In the last post we came to know about What is right exposure and the factors affecting the exposure of a picture. To register a perfect tone image on your digital camera sensor, one must allow the correct amount of light to reach the digital sensor. The three factors that control the path of light are sensor sensitivity (ISO), shutter speed(SS), and aperture(f-stop).
When the film photography was dominant, exposure was an really important subject. The digital era has brought us light-years forward because we can now see the result instantly. Just as with film cameras, the DSLR takes into account the brightness of the frame, the contrast, the color of the picture and the area in focused. When automatic exposure is set, the camera calculates all the settings accordingly and much more instantly.
You can now review your pictures immediately after exposing, on the LCD screen on the back of your digital camera. If you are a beginner to photography, there are many other different aspects that have to be considered before you take each picture. How do I compose the picture? Is it in focus or not? What should be the background? Until all these elements start to become second nature, it’s good to keep your camera on auto-exposure. This will give you one less thing to worry about while you concentrate on all the others parameters. Then gradually, as you become more technically strong and have learned to hold the camera the right way, you’ll start to adjusting the small adjustments that are possible on your camera to get a perfect exposure as per your learning and experience.
On most of the DSLRs and high-end compact digital cameras, you have the option of setting the exposure manually(M-mode). This is time where we begin to play with the camera’s settings to get perfect exposure. Moreover we now start overexposing and underexposing the photograph as per our need.
- Camera Sensor Sensitivity(ISO)
In Film photography you need to change films if you want to change the ISO. Eg. If you are shooting at ISO100 film and suddenly the weather changed now you need ISO400 to get your desired image, So you need to change the other film of ISO400.
On the other hand in Digital photography, DSLR allows you to shoot a group of pictures, or even a single picture, at one ISO setting, then change the ISO setting on the same memory card and keep shooting. You can change the ISO as many times as you need.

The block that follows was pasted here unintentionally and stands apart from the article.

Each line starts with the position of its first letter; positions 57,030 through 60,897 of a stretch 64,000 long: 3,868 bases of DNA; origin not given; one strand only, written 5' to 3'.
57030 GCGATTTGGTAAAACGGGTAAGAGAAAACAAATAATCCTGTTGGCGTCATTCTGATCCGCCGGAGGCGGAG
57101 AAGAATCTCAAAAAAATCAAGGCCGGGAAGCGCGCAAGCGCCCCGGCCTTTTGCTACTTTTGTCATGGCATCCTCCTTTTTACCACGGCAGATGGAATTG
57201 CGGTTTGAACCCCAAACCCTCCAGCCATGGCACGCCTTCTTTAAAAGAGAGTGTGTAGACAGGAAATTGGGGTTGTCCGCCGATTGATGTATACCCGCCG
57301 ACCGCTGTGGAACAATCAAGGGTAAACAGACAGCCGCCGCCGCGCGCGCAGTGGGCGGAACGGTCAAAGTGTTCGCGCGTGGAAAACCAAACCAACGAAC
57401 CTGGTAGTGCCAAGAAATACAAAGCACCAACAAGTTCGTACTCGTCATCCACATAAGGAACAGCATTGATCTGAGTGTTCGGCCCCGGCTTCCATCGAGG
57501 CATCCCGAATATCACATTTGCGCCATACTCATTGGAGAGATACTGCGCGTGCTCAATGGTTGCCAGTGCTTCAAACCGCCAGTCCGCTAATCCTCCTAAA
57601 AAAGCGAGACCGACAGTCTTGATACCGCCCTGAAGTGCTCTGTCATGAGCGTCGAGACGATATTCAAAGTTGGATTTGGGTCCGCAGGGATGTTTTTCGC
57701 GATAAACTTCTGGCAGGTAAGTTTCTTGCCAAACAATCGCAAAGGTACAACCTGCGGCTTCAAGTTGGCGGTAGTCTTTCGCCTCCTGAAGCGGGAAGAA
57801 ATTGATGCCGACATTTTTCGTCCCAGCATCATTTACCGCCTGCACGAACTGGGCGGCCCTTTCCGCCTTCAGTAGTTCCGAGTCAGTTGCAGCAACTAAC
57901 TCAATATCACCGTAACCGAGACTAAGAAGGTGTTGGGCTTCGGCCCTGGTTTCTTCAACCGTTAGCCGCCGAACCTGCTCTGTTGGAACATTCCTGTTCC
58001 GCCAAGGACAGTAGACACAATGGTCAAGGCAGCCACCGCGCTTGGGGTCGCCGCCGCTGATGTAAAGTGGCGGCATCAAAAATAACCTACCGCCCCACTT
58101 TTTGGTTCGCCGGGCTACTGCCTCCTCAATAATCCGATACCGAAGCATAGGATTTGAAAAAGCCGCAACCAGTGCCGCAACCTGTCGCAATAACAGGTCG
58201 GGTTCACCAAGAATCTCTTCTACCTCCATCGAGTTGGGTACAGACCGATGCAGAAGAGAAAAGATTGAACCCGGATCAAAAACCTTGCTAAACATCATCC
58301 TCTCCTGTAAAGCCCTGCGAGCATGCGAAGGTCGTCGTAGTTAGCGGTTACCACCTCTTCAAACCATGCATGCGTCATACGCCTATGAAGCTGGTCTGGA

- Shutter speeds(SS)
Here are some basics about shutter speeds to begin with:
• If the light is really bad, try not to go below 1/60 second. If you must, hold your camera very still and don’t expect to freeze any action.
• For everyday pictures such as portraits and views, use speeds of 1/60 second to 1/250 second.
• To stop a racing car, or someone riding a bicycle, start with 1/1000 second.
NOTE: To avoid the camera shake, your shutter speed should not be less than the focal length of the lens you are shooting with.
- Aperture (f-stop)
Here are some basics about Aperture/f-stops to begin with:
• As a general rule, f/5.6 gives a little bit of depth of field, provided the lens focal length isn’t too long, and is still wide enough to enable high shutter speeds.
• If it gets really dark, don’t be afraid to open your aperture to its maximum available aperture, for example, f/1.2 or f/1.8.
• If you need loads of depth of field, or you want a slow shutter speed, stop down to f/11 (when using a short lens) or f/16.
If your picture looks a little bit lighter or darker than it should, take another parameter to adjust the exposure. You can make your image lighter by increasing your exposure, or darker by decreasing the same. NOTE: f/8 can be used as a universal aperture perfect for any genre of photography.
Note: Your most of the lens usually gives the best sharpness at one stop down to the widest aperture available at your lens. eg. Lens with f/1.8 will give its best sharpness at f/2.8 not at f/1.8. anyone can experiment this and visualize the difference.